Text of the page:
I did the church survey the other day and one of the questions caught my eye. It was the one about the Bible. I looked at two answers, 1) that it is the actual Word of God and should be taken literally, and 2) it is the inspired Word of God and may have some humanly introduced "errors." (or something like that.)
I struggled with this question because my personal point of view as of now is that it is the actual Word of God, but that not everything is meant to be taken literally. If Jesus, God as man, was prone to teach in parables, why not expect the rest of God's Word to have some allegories as well? E.g., creation. One has to interpret the first day as not a literal day, since before the earth and sun were created it would be hard to define a day. Compare that to having faith like a mustard seed...if we take that as literally as many take the creation story, we'd have to either alter our definition of faith, so a vegetable could have it, or we'd have to raise our estimate of plant intelligence. :-)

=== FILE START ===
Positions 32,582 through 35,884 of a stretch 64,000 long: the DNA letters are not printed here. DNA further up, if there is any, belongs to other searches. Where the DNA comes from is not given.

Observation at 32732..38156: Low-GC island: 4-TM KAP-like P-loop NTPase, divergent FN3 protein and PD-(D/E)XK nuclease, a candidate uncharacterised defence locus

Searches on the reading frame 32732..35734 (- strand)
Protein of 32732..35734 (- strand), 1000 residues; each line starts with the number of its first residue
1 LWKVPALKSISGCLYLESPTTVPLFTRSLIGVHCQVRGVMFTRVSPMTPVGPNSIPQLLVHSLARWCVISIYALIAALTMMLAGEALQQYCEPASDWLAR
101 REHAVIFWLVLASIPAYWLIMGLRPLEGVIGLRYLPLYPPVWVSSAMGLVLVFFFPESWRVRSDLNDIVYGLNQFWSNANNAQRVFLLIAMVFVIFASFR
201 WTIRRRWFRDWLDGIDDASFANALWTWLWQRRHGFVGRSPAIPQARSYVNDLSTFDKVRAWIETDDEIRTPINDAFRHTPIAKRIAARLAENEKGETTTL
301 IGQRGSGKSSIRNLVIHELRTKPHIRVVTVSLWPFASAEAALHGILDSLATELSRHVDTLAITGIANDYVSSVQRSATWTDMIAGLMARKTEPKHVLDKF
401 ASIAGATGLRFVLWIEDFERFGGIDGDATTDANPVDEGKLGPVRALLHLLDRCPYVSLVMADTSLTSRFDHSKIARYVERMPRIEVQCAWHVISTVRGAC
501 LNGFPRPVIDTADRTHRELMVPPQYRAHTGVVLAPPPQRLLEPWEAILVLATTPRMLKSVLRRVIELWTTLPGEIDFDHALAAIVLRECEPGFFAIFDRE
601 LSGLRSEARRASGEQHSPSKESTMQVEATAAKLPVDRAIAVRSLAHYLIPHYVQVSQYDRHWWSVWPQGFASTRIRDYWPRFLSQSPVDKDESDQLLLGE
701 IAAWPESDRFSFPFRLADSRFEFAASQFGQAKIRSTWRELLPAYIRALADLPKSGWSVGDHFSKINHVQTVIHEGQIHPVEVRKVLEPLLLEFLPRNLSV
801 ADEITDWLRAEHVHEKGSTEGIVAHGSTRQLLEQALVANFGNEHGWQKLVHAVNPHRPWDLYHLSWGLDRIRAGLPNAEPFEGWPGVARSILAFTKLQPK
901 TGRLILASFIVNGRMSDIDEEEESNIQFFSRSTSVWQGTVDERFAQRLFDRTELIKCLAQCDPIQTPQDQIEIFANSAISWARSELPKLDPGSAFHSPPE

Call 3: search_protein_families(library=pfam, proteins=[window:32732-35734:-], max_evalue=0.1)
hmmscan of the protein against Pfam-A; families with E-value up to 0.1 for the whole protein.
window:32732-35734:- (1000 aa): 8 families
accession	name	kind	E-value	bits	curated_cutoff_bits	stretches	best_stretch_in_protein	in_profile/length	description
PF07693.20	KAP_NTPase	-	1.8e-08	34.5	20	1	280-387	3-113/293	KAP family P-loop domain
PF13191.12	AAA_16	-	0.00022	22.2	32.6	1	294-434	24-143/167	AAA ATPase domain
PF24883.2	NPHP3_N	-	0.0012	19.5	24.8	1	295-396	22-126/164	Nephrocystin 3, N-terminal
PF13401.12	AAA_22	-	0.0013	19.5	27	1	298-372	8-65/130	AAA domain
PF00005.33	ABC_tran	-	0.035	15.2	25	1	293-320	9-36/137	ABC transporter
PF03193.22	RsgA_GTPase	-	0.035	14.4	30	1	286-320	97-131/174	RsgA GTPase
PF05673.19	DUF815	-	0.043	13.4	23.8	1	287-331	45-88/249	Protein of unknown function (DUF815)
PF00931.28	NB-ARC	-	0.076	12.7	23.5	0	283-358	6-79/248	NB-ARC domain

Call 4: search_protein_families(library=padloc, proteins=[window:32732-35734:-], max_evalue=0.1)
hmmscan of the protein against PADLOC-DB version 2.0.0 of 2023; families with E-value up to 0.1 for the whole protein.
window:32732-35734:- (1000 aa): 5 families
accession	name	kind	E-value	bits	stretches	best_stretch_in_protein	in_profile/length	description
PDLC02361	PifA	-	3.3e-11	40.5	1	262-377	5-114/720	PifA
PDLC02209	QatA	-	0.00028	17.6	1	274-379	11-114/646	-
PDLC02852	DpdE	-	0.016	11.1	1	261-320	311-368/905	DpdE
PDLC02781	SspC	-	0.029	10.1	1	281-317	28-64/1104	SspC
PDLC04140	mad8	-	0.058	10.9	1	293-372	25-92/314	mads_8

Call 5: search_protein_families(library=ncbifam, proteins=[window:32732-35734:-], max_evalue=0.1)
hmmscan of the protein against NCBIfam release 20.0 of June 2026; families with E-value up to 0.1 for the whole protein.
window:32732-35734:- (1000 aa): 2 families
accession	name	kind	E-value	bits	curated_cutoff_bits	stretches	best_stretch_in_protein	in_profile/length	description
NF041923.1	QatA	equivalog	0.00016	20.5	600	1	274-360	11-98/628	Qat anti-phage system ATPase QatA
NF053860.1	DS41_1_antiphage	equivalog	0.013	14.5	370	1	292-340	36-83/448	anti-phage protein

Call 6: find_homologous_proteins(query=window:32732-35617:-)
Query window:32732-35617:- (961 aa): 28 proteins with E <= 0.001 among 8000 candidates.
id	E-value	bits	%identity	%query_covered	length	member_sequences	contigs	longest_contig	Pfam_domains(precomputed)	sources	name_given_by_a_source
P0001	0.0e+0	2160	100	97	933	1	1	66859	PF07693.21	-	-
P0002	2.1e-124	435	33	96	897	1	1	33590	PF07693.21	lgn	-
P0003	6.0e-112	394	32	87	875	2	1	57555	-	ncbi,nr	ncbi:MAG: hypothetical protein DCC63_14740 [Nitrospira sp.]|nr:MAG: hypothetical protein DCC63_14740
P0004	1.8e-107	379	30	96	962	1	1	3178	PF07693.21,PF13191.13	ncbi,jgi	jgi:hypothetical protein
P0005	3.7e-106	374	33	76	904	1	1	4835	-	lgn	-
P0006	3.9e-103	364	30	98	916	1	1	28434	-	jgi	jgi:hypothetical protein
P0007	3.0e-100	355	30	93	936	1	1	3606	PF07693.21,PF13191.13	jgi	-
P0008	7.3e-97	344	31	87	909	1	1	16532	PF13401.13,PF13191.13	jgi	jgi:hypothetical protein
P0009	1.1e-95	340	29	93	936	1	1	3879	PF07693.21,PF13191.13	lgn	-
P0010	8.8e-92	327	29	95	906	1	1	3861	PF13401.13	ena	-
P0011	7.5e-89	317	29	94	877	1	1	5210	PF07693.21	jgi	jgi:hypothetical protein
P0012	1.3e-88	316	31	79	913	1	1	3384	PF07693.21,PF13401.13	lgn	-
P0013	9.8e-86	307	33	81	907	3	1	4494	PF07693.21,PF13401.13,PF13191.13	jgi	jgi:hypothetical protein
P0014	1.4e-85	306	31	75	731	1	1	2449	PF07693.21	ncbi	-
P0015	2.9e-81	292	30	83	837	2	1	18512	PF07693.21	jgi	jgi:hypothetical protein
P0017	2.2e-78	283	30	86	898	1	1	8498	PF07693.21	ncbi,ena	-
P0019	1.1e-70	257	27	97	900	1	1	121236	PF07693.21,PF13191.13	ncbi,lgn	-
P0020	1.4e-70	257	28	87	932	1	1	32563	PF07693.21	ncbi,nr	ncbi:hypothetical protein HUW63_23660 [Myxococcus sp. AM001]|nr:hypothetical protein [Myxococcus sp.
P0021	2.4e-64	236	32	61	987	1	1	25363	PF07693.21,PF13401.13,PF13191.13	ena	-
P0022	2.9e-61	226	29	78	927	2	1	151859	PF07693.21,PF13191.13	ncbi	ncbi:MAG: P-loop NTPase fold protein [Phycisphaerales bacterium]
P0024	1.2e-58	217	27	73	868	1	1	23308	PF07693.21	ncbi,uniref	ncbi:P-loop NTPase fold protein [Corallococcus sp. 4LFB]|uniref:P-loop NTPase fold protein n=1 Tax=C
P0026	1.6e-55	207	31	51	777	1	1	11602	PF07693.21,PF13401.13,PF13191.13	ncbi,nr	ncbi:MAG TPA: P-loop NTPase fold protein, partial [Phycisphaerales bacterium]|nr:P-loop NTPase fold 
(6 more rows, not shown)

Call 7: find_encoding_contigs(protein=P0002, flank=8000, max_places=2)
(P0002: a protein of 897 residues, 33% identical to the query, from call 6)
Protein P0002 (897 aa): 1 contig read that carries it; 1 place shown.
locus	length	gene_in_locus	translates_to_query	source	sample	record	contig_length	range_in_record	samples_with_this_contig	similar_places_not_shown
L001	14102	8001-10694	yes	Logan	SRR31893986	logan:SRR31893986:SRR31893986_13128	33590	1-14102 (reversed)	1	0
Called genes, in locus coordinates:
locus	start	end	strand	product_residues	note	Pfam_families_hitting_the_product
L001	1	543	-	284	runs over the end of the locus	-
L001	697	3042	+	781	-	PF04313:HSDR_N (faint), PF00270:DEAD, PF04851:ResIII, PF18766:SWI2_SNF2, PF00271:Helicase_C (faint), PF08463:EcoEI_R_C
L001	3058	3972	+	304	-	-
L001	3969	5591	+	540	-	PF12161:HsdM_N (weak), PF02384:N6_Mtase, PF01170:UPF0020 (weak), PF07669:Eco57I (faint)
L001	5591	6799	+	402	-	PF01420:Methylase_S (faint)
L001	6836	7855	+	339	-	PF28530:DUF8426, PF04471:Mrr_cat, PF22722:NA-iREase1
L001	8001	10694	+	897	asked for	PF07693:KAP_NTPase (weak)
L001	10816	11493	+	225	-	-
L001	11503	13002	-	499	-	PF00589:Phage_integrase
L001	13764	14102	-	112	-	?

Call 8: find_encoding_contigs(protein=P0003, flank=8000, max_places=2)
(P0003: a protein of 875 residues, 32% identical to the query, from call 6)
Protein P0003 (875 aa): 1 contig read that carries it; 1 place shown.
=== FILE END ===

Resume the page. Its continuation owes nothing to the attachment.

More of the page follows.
Paul's point about thinking like children comes to mind. Mary pointed out to me that we tell children stories to help them understand things, like Santa Claus is a giving spirit and joyful. Then when they are more ready to understand the abstract concepts, the stories keep their relevance, but are not taken as "fact" anymore.